Patrick Morrisey’s settlement with a drug company that funneled massive amounts of opioids into West Virginia’s heartland is an insult.
The announcement last week that WV Secretary of State Morrisey had settled a lawsuit against the nation’s largest drug distributor should have come as good news.
But look at what he settled for. McKesson Corporation will pay a penalty of $37 million for shipping nearly 100 million doses of addictive opioids to state residents over a six-year period.
WV Senator Joe Manchin, who is not much of a man to fire his cannons, let Morrisey have it. He disparaged the deal in comments in the New York Times, calling it a “sweetheart deal” that “sells out” the state. “It’s pennies on the dollar to what McKesson cost our state,” Manchin said.
For perspectives’ sake, McKesson reported over $208 billion in revenue in the last fiscal year. So, the settlement amounts to less than one percent of its 2018 revenues.
Teensy Boone County, W.Va., with fewer than 25,000 residents, received 1.2 million doses of hydrocodone and oxycodone between 2007 and 2012, the lawsuit claimed.
The lawsuit alleged the company did not monitor the distribution of painkillers to the state’s pharmacies, “exacerbating the drug epidemic in some of West Virginia’s most vulnerable regions,” as a Charleston Gazette-Mail story described it.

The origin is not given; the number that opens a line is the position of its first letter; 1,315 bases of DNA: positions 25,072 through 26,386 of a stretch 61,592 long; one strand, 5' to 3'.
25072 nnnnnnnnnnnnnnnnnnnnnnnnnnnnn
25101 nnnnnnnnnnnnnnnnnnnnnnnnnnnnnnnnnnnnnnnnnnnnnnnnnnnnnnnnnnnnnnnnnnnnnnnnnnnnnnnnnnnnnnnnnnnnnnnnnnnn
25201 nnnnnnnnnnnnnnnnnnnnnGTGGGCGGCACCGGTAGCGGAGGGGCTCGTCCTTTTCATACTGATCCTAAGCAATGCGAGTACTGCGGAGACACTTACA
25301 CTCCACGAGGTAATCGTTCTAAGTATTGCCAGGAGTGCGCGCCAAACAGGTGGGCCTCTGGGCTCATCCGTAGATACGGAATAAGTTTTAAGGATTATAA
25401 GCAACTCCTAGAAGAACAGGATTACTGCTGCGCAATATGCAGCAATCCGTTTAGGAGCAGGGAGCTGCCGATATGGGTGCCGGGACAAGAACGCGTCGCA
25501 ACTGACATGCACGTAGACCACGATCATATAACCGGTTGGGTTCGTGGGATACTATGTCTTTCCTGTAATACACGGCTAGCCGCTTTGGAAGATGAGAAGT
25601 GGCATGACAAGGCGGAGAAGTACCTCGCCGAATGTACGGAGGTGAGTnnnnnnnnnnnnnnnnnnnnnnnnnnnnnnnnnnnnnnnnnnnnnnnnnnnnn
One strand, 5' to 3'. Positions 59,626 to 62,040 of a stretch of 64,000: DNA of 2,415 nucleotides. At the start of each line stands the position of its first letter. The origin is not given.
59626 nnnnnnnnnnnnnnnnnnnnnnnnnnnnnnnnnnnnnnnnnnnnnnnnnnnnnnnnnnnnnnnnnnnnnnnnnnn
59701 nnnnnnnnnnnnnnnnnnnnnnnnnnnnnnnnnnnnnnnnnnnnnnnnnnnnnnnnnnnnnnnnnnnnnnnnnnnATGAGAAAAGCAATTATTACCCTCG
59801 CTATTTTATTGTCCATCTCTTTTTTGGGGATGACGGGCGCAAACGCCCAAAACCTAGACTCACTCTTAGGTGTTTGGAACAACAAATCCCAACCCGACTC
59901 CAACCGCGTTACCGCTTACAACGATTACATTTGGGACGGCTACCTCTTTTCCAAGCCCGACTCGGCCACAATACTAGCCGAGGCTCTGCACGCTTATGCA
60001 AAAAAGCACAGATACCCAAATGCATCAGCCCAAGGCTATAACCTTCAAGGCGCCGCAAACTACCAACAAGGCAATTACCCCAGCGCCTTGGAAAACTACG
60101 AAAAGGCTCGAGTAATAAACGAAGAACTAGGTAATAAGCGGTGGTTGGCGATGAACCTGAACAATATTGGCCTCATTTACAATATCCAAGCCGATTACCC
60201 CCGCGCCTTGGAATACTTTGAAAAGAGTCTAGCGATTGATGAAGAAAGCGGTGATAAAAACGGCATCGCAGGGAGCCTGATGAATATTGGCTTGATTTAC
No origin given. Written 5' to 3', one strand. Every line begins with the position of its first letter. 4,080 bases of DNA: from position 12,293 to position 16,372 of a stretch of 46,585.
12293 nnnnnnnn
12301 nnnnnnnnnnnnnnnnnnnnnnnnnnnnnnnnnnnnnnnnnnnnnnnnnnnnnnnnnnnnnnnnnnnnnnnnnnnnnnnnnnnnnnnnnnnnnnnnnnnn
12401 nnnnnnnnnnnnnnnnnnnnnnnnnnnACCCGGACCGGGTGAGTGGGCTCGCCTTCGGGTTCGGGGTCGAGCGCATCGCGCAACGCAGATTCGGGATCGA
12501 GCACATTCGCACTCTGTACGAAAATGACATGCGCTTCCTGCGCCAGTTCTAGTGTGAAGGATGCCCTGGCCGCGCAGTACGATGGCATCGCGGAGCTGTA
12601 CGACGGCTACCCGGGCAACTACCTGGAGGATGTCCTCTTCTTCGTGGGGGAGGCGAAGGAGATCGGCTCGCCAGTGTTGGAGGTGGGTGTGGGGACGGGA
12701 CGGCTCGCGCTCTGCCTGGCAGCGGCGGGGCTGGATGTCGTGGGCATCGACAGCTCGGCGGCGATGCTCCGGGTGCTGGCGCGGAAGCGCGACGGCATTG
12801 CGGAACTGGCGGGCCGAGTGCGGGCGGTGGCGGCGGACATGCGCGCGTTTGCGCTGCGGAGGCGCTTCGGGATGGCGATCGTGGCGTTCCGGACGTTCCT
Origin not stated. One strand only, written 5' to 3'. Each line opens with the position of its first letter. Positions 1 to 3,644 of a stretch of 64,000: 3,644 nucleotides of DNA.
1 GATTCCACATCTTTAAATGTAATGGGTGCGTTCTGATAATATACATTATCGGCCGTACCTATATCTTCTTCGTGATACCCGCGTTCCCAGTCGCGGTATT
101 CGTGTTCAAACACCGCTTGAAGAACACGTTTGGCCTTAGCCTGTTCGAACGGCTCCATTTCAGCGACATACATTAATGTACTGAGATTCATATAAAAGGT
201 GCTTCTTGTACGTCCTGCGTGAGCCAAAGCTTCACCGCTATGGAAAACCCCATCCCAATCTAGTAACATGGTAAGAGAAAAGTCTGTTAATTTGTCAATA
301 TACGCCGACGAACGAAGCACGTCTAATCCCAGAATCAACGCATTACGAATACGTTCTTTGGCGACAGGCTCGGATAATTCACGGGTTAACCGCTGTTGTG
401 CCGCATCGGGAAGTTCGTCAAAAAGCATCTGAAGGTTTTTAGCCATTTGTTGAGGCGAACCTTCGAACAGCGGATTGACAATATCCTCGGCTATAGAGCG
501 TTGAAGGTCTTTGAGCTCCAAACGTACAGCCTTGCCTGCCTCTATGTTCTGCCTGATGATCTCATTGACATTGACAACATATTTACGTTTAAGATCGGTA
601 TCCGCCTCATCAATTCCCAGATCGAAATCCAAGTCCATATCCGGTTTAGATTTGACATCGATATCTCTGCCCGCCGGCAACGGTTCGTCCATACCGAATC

We can see why a McKesson spokesman is “pleased” with the settlement. The spokesman said the company was “pleased that the settlement provides funding toward initiatives intended to address the opioid epidemic.”
What’s not pleasing is the specter of incompetent state officials’ mishandling and mismanagement of the addiction crisis, from start to finish, including seeking rightful compensation for its deadly repercussions.
Manchin did not mince words in a full statement regarding his former Senate opponent’s settlement:
“Last October, I called on [Gov.] Jim Justice to deny the settlement but it appears that he didn’t care enough to fight for the money that West Virginia deserves,” he said.
“I spoke out then and I’m speaking out now that it makes me sick that the very people that are supposed to protect West Virginians are letting a drug distributor screw us over. It makes me sick and I know it makes every West Virginian sick, especially those who have lost someone to this drug epidemic or knows someone who is struggling with drug addiction now. This disgraceful settlement is a shameful injustice to us all.”
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